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Tuesday
Sep202011

Grahamstown Market

The icon word is certainly overworked these days, but in the context of the Grahamstown Markets, it is probably not inappropriate. Certainly this unique institution must not be put at risk – it is far too important for the citizens of this town and its environs, not to say its visitors.

The previous operators – Peter and Diane McKinnon established an atmosphere of co-operation, and mutual respect that enhanced the operation of the market from its inception some 16 years ago. They also made sure that the market area was swept and cleaned after each market – a critical aspect of its operation. Dissatisfaction is starting to emerge amongst stall-holders who are apparently unhappy with the attitude of the new operators, and complaints have been made to Council seeking intervention to ensure that rules regarding the manner in which the market is required to operate are enforced.

Unlike the previous situation, the current operators have taken over the entire block from Cochrane to Pahau Streets claiming that this is all ‘public property’ on which they are entitled to charge fees on a Saturday morning. Further, the pedestrian space has been reduced through the allocation of stall space on both sides of the footpath – the consolidated by-law is quite specific as to the percentage of footpath required to be preserved for walking, and shopkeepers elsewhere in the town have been pulled up in this regard. The advent of mobility scooters of which Thames people are amongst the highest users per capita in the country, makes this even more important.

All this activity appears to be aimed at maximising fee revenue at the expense of the rights of shop owners and pedestrians, not to mention market customers. A recent attempt to rent the space in front of the funeral home – a 24/7 operation where grieving relatives should not be required to run a stall gauntlet exemplified this new attitude - and this was not an isolated case. The new operators run a substantial risk of the current fairly ‘loose’, or even non-existent rules being tightened by the Community Board under the Consolidated By-law.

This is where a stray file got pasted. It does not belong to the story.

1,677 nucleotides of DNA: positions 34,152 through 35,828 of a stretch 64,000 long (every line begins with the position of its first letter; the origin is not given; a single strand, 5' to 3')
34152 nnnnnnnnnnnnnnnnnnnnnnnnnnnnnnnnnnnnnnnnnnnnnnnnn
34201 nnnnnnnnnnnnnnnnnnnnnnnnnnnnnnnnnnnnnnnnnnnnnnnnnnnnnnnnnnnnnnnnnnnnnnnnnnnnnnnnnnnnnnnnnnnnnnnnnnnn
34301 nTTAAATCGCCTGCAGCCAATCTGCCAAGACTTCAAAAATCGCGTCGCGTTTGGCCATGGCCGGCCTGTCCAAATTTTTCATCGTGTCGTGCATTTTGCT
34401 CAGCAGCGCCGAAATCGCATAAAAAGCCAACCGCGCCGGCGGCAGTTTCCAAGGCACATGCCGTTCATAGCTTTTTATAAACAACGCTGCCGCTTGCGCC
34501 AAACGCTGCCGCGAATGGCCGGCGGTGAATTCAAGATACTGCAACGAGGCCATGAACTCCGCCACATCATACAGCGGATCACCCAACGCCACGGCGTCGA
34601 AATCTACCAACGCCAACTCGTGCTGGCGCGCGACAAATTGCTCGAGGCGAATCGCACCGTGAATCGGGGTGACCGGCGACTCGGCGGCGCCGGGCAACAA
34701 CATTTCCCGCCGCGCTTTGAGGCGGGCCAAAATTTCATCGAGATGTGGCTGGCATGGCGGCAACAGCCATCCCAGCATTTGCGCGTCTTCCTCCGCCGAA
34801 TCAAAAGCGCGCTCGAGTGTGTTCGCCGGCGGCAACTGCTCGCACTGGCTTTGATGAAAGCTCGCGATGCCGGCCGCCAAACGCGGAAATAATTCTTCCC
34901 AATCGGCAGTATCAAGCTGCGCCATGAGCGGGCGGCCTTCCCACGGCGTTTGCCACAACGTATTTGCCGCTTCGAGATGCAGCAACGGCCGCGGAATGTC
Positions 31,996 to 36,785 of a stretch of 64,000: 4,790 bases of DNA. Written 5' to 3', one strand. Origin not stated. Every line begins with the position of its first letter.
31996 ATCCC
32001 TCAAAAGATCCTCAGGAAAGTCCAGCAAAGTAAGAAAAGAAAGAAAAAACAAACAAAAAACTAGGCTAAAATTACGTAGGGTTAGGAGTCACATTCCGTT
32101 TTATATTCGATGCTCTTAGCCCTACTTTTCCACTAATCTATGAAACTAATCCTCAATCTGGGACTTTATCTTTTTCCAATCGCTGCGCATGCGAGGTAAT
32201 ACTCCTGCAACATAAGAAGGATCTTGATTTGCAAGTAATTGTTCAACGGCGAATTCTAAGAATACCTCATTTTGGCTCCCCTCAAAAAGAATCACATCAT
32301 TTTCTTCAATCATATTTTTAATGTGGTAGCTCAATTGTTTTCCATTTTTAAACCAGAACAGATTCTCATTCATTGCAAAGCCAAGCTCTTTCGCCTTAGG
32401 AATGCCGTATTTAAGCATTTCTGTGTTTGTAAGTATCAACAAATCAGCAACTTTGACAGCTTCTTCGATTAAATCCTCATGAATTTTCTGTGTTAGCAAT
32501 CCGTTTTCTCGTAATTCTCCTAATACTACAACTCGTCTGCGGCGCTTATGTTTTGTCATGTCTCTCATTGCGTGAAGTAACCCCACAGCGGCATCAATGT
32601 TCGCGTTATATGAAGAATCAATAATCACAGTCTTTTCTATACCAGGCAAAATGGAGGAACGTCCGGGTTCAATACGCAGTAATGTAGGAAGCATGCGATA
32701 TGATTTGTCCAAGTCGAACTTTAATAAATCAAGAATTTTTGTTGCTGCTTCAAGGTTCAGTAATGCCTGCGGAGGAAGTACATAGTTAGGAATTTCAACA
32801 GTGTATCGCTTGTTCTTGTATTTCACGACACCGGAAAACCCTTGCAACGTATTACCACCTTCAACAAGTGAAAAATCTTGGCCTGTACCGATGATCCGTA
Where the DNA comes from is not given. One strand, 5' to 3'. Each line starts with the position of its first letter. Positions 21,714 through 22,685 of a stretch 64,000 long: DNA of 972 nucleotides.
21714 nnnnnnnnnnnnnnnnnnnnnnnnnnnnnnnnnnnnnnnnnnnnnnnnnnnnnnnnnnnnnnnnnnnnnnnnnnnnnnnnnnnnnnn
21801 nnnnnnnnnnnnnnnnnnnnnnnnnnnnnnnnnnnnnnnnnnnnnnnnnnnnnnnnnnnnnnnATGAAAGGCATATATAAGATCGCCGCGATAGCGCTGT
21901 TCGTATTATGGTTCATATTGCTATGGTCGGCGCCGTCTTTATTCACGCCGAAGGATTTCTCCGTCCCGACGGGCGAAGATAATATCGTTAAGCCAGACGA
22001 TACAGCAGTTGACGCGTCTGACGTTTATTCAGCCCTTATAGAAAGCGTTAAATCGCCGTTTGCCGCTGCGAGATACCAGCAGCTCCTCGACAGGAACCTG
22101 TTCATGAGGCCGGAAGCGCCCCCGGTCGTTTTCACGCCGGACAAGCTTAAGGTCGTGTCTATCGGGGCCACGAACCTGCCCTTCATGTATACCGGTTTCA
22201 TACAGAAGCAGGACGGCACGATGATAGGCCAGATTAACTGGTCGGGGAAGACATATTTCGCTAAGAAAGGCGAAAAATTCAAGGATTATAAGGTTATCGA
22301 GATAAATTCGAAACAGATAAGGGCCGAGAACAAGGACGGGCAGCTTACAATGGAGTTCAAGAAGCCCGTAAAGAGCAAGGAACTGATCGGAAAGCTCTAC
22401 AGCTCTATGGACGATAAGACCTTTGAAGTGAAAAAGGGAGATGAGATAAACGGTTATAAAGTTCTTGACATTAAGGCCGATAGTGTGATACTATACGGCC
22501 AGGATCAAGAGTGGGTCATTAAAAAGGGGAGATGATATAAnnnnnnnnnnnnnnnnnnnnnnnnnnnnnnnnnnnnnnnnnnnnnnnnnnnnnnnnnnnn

There is certainly no desire to otherwise restrict the operation of the market, or to diminish the ambiance that is so important to its overall success, but continuation is dependent on goodwill and respect from both sides. 

 

 

 

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Reader Comments (1)

I've noticed that people who come to Council to gain a lease or license are often back later to get more approval for extensions and improvements. The reason is apparently that they have created a business using public land and wish to on-sell for their own profit. Another effect is in their wish to expand they start to produce their own rules and appropriate adjacent public ground. Maybe you can think of an area near you that has been "improved".

October 3, 2011 | Unregistered CommenterPeter H Wood

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